Namastey London (Music Review)
Namastey London (Music Review)
Monday 29 January 2007
Akshay Kumar, Katrina Kaif, Upen Patel, Rishi Kapoor
Directed by Vipul Amrutlal Shah who along with Akshay has delivered two back to back successful films [Aankhen, Waqt], 'Namastey London' has an unlikely combination of lyricists Javed Akhtar and composer/singer Himesh Reshammiya. Another unconventional part about the album is the fact that along with 7 original tracks, there are as many as 11 remixes of the same!
Does an unlikely combination and an unconventional album content come up with exceptional results? Yes, it does, especially when even Akhtar saab decides to come behind the mike. Read on to know more!
If you have been constantly following dozens of UK Bhangra pop albums that have been hitting the stands on a regular note during last couple of years then chances are that you would be instantly able to identify with 'Chakna Chakna'. Shot innovatively, the track has been choreographed on Akshay Kumar and Katrina Kaif in a night club and has 'sufi' elements fused well with 'bhangra' and pop. Reshammiya comes forward to croon the track and does well in bringing along the Punjabi nuances to the proceedings.
While the original version is decent enough, the real fun begins in the remix version of the song because this is where the song takes a true-blue 'bhangra' approach. A number that has good potential to be popular.
There is an about turn soon after with 'Viraaniya' coming in next. Javed Akhtar saab keeps it simple when it comes to penning this sad track that has Reshammiya scoring good marks for both his composition and rendition. Even though the song has some shades similar to his 'Tanhaiyyan' that was used for the first round of promotion of his debut film 'Aap Kaa Surroor - The Moviee', 'Viraaniya' is still an enjoyable hear and keeps you hooked on. The number moves slowly with the arrangements resembling a lounge outing and appropriate pauses coming at the right places. A good number for the broken hearts, it appears in 'remix' and 'Mehfil Mix' versions.
The remix version, as expected, picks up the pace with pepped up arrangements but is entertaining nevertheless. Expect a promotional music video to be woven around it. What comes as a real surprise though is the 'Mehfil Mix' that has none other than Javed Akhtar saab reciting his own poetry as a prelude to the song. Now that's special since the song that follows too keeps arrangements to the minimal and lets Reshammiya and Akhtar saab take turns behind the mike with their unique collaboration being allowed do the talking!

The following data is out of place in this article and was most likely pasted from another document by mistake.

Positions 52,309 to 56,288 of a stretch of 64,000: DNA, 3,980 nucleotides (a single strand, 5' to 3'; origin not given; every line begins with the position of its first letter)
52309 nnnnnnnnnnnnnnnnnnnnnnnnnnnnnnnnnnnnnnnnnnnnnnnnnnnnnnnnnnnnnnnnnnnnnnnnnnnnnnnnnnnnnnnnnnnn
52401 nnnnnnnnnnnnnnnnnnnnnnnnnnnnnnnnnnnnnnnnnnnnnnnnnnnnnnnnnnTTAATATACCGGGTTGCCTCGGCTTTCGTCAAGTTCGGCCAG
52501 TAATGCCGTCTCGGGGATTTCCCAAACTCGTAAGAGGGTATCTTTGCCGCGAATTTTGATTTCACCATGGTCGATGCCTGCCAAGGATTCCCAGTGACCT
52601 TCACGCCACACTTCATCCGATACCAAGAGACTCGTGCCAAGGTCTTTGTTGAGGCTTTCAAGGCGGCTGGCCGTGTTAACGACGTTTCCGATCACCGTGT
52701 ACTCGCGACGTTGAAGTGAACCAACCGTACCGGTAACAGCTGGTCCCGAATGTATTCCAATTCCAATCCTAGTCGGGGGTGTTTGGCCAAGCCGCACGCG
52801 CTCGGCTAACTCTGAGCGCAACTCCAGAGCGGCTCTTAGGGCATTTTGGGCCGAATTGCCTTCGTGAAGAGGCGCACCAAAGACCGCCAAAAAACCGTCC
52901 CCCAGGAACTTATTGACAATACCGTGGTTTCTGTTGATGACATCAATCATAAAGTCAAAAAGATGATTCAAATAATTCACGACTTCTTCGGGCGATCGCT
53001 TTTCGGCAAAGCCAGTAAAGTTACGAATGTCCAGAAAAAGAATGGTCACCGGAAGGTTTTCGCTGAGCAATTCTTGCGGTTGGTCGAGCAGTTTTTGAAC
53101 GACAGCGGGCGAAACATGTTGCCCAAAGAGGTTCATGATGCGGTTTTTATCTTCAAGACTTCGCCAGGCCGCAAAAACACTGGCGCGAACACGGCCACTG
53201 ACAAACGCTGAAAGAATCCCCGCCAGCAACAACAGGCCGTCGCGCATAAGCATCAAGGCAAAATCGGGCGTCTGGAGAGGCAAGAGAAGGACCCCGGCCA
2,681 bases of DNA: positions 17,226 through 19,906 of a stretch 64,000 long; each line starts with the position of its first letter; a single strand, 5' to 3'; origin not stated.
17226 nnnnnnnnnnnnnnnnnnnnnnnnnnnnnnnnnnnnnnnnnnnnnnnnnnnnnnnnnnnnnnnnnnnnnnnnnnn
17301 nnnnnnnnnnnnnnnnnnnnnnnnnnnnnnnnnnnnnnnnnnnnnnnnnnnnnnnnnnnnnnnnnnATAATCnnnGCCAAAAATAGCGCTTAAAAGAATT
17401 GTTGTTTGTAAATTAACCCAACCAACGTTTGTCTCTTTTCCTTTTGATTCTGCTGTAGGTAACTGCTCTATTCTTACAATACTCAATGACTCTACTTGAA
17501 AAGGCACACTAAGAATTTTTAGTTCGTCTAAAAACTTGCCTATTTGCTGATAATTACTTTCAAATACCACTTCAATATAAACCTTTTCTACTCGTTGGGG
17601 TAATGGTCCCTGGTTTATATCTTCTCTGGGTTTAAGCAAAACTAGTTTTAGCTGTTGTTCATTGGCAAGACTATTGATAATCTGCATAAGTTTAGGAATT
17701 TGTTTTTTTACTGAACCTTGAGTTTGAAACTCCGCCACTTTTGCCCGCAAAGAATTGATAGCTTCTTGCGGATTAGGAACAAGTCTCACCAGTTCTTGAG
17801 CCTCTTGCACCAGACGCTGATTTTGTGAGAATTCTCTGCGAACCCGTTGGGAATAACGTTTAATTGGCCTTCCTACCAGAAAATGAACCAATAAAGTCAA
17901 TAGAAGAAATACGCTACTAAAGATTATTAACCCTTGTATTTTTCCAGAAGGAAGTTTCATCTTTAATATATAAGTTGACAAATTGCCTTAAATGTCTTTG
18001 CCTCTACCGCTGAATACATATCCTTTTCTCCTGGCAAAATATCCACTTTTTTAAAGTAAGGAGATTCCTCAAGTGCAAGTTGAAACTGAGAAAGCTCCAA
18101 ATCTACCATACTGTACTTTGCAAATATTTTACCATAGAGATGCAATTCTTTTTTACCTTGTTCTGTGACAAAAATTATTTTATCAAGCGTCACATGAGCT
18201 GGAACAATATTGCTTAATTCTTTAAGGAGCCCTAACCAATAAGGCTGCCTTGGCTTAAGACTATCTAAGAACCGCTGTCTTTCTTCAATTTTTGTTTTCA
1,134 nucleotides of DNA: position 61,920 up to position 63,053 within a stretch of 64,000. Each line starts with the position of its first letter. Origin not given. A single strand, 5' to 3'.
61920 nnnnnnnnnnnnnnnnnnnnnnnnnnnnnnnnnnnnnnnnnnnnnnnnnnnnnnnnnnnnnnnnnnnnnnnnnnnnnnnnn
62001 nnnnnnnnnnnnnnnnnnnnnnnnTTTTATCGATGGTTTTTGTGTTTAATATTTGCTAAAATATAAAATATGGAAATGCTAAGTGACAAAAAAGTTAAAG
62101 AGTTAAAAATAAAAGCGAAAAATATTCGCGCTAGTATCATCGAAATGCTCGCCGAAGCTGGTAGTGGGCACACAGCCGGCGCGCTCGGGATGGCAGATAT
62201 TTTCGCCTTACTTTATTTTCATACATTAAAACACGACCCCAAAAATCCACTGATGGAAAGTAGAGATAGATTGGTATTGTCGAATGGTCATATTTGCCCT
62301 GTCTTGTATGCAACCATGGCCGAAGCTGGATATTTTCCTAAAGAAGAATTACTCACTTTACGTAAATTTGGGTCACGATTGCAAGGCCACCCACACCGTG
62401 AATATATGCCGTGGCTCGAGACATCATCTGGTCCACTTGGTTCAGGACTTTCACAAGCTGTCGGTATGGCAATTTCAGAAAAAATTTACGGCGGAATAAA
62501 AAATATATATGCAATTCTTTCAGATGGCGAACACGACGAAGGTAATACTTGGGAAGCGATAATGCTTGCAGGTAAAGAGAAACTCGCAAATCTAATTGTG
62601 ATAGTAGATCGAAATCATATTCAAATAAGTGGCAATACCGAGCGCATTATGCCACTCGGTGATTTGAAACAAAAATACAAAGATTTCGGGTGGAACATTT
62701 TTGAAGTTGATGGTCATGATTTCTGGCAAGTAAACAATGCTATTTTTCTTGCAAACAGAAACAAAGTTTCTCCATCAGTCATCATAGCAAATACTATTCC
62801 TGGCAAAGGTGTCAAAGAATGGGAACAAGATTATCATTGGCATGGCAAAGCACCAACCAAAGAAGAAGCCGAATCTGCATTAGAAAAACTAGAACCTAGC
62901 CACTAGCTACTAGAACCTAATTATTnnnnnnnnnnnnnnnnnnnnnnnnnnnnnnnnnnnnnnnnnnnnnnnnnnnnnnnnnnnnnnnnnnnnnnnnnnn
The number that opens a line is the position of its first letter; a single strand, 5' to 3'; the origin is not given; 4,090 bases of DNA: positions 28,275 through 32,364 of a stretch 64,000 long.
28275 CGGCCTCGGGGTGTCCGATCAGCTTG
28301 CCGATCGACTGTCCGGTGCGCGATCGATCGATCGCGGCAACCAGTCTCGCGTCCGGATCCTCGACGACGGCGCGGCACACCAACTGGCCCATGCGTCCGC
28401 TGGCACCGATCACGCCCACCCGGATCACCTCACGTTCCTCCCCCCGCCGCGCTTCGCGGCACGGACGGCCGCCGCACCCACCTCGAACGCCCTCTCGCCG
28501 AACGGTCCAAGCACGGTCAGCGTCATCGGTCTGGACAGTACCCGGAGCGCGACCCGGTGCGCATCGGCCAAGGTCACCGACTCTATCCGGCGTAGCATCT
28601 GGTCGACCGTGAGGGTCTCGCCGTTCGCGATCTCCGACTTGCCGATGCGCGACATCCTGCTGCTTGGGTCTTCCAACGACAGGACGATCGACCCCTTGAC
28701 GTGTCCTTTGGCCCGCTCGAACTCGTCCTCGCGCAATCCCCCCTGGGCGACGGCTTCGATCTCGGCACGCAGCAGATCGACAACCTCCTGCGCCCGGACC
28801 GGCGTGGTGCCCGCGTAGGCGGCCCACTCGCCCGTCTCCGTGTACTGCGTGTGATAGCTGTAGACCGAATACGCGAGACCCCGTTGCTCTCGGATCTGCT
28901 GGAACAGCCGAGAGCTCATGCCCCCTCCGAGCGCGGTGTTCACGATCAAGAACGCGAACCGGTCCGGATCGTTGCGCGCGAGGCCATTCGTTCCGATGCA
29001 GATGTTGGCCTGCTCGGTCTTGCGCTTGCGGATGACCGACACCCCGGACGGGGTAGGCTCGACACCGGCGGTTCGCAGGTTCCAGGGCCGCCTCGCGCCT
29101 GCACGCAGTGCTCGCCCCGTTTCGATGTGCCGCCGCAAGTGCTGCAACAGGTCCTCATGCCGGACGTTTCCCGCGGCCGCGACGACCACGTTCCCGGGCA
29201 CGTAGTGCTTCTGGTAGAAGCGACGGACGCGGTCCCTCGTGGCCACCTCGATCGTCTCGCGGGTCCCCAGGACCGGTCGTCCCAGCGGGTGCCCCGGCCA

Is it really a Himesh Reshammiya song for an Akshay Kumar film that you are hearing? That's the instant thought that comes to mind as soon as you are 30 seconds into 'Main Jahaan Rahoon'. The reasons to feel elated are more than one. First and foremost the presence of Rahat Fateh Ali Khan itself makes one sit up and take notice of the song. Secondly the music is so fine paced and rendition by Khan along with Krishna (who arrives for some interspersing portions) is so beautiful that there is no other choice but to hail the song.
A delightful love song that is music to ears (pun intended) with no unnecessary frills and thrills and just plain and simple melody, 'Main Jahaan Rahoon' is a kind of number that matches the brilliance of 'Jiya Dhadak Dhadak' [Kalyug]. On looking at the credits, one is a little apprehensive to find a remix version coming next. Thankfully, 'Main Jahaan Rahoon' retains its essence even in this format and one doesn't mind it at all. What one actually looks forward to is the 'Mehfil Mix' since none would want an opportunity to be missed out when Javed saab recites his poetry. And yes, one actually gets what was expected in this arrangements-light version which only sounds better!